|West Somerset Coast Path|
|Length||25 mi (40 km)|
|Designation||UK National Trail|
|Trailheads||Minehead, Steart Peninsula|
|Lowest point||Sea level|
The West Somerset Coast Path is a long-distance footpath that links the northern end of the South West Coast Path to the River Parrett Trail in Somerset, England, UK.
In March 2016 a 58 miles (93 km) stretch of the England Coast Path from Brean Down to Minehead, which incorporates the West Somerset Coast Path, was opened and designated as part of the England Coast Path.
It runs from the hamlet of Steart on the Steart Peninsula, and passes through the villages of Kilve, West Quantoxhead, Williton, Watchet, Blue Anchor, and Dunster beach to Minehead.
The beach at Kilve was described by William Wordsworth, the Romantic poet, as "Kilve's delightful shore". Kilve Pill, where the stream from Holford runs into the sea, was once a tiny port, used for importing culm, an inferior type of coal which was used in the limeburning process. It was also the site for "glatting" which was the hunting of conger eels by dogs. On the shore a Saint Keyne serpent can be seen, which a local legend says is a snake turned to stone, but is in reality an ammonite. It is just possible to make out the remains of a stone jetty and the ruins of a lime kiln nearby. Here the limestone was burnt to provide farmers with the lime to spread on their fields. The limestone carrier Laurina was wrecked at Kilve in 1876.
From Williton to Minehead the route is close to the track of the West Somerset Railway which opened in 1862 and was extended from Watchet to Minehead by the Minehead Railway in 1874. Although just a single track, improvements were needed in the first half of the twentieth century to accommodate the significant number of tourists that wished to travel to the Somerset coast. Despite this traffic it was closed in 1971 but was then reopened in 1976 as a heritage railway.
Watchet is a harbour town, which, according to the Anglo-Saxon Chronicle, was plundered by Danes led by Ohtor and Rhoald in 987 and 997. It is known that it was in frequent use by small boats in 1564 possibly for the import of salt and wine from France. During the English Civil War Royalist reinforcements for the siege of Dunster Castle was sent by sea, but the tide was on the ebb and a troop of Roundheads rode into the shallows and forced the ship to surrender, so a ship at sea was taken by a troop of horse. The primitive jetty was damaged in a storm of 1659 and a larger, stronger pier was built in the early 18th century supported by local wool merchants, although by 1797 the largest export was kelp made by burning seaweed for use in glass making. In the 19th century trade increased with the export of iron ore from the Brendon Hills, paper, flour and gypsum. Harbour trade was aided by the coming of the railway. In the mid-1860s two independent railways terminated at Watchet. The West Somerset Mineral Railway ran down from the iron mines on the Brendon Hills, and the West Somerset Railway came up from the Bristol & Exeter Railway at Norton Fitzwarren. Both lines made extensive use of the harbour at Watchet from where iron ore was shipped across the Bristol Channel for smelting at Ebbw Vale in South Wales.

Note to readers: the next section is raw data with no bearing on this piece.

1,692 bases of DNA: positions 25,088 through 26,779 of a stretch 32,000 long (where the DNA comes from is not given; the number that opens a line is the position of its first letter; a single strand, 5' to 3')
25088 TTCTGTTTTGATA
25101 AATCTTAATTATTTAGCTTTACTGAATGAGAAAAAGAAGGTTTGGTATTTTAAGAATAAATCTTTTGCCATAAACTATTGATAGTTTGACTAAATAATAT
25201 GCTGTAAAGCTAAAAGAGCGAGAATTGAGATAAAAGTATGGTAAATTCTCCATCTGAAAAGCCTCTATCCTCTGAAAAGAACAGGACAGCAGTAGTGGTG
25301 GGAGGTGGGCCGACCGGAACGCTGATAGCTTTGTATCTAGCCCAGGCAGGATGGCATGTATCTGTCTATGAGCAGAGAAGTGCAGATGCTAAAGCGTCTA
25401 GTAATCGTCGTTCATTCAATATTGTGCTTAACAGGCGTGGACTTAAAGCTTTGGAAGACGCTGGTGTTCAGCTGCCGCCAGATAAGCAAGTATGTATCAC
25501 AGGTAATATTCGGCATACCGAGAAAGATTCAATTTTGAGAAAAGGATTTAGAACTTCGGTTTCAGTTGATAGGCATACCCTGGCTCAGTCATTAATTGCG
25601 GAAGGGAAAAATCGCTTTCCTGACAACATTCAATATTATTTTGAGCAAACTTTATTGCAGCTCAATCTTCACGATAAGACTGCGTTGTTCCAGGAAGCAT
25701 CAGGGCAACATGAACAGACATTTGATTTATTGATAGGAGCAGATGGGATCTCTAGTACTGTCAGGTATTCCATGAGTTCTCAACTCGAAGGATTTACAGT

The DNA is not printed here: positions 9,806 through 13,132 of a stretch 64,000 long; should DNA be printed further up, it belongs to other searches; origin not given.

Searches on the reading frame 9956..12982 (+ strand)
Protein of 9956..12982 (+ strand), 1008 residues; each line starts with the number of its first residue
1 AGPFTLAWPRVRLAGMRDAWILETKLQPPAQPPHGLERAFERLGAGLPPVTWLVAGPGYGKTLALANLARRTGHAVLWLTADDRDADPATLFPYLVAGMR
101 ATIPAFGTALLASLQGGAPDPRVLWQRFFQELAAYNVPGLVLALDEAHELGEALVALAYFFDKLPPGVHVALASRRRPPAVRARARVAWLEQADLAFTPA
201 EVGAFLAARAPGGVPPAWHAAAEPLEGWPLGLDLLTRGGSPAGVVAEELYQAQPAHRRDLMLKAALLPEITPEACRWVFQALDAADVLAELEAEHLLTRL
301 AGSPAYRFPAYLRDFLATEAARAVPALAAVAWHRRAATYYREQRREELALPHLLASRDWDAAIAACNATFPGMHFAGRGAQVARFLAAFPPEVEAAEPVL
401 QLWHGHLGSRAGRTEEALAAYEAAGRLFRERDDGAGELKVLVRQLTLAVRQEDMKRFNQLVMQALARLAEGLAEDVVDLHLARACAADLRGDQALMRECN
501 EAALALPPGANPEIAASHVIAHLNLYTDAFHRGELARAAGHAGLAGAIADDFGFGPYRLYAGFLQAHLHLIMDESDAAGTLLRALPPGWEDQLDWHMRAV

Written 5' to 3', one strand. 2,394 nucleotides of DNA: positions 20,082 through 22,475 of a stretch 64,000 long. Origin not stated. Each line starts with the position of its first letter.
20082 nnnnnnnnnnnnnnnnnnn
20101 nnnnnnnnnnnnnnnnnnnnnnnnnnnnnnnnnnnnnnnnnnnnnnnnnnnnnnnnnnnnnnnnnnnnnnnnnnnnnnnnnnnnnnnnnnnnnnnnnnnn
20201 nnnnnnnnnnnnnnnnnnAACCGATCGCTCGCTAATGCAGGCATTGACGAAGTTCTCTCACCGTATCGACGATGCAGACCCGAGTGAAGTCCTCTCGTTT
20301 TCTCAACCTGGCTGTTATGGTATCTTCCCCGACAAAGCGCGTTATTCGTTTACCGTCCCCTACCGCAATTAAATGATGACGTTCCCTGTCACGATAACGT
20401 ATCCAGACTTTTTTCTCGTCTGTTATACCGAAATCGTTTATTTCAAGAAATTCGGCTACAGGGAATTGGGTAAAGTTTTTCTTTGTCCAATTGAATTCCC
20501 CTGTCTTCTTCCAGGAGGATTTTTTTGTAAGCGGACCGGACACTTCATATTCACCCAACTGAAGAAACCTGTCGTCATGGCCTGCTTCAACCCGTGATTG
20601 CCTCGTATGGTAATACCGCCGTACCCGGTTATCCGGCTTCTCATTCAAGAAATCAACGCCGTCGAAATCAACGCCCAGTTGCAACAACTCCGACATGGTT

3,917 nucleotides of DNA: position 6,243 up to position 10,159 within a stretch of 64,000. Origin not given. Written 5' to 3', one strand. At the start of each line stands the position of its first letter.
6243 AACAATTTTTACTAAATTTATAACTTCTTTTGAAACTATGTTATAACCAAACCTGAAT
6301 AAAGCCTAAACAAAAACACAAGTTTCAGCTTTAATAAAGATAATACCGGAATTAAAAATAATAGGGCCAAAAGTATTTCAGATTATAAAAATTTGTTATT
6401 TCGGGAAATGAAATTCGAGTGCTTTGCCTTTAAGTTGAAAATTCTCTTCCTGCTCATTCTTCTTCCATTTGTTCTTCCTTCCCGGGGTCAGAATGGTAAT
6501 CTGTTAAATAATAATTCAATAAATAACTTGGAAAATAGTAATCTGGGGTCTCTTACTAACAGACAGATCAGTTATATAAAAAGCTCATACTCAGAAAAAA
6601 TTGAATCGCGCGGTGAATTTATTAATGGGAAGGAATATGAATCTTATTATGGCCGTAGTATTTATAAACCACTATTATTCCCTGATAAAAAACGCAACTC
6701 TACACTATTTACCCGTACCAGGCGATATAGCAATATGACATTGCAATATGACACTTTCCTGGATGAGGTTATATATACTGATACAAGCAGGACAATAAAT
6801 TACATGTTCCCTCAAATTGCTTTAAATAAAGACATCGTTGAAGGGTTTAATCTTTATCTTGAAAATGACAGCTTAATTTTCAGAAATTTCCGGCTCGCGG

The foreshore at Watchet is rocky, with a high 6 metres (20 ft) tidal range. The cliffs between Watchet and Blue Anchor show a distinct pale, greenish blue colour, resulting from the coloured alabaster found there. The name "Watchet" or "Watchet Blue" was used in the 16th century to denote this colour. Daw's Castle, about 0.5 miles (0.80 km) west of Watchet, is a hill fort situated on a sea cliff about 80 metres (260 ft) above the sea. The fort may be of Iron Age origin, but was (re)built and fortified as a burh by King Alfred, as part of his defence against Viking raids from the Bristol Channel around 878 AD.
The Blue Anchor to Lilstock Coast SSSI is a 742.8 hectare geological Site of Special Scientific Interest. It provides an outstanding series of sections through the Early Jurassic Lower Lias, spanning the Hettangian and Pliensbachian Stages and named the "Lilstock Formation". This sequence and the good Rhaetian succession beneath are repeatedly affected by faulting, making it of interest to geologists and fossil hunters. It also displays coastal geomorphology which demonstrates a particularly well-developed series of intertidal shore platforms varying in width from about 200-600m. The cliff and beach are rich in reptile remains, including complete skeletons. Lilstock also yields ammonites, shells and fish remains. A unique specimen of an ichthyosaur, named Excalibosaurus costini MacGowan, in which the lower jaw is shorter than the upper was found in the Lower Jurassic Sinemurian Stage, Lower Lias beds on the foreshore at Lilstock and is now in the Bristol City Museum and Art Gallery. The Triassic cliffs have geological interest for the variety of fossils. The coloured alabaster found in the cliffs gave rise to the name of the colour "Watchet Blue".
Dunster Beach, which includes the mouth of the River Avill, is located half a mile from the village, and used to have a significant harbour, known as Dunster Haven, which was used for the export of wool from Saxon times; however, it was last used in the 17th century and has now disappeared among the dykes, meadows and marshes near the shore. The beach site has a number of privately owned beach huts (or chalets as some owners call them) along with a small shop, a tennis court and a putting green. The chalets, measuring 18 by 14 feet (5.5 by 4.3 m), can be let out for holidays; some owners live in them all the year round.
(Links to map resources)
|OS Grid Ref||Notes|
|Start||ST278461||Steart on the Steart Peninsula|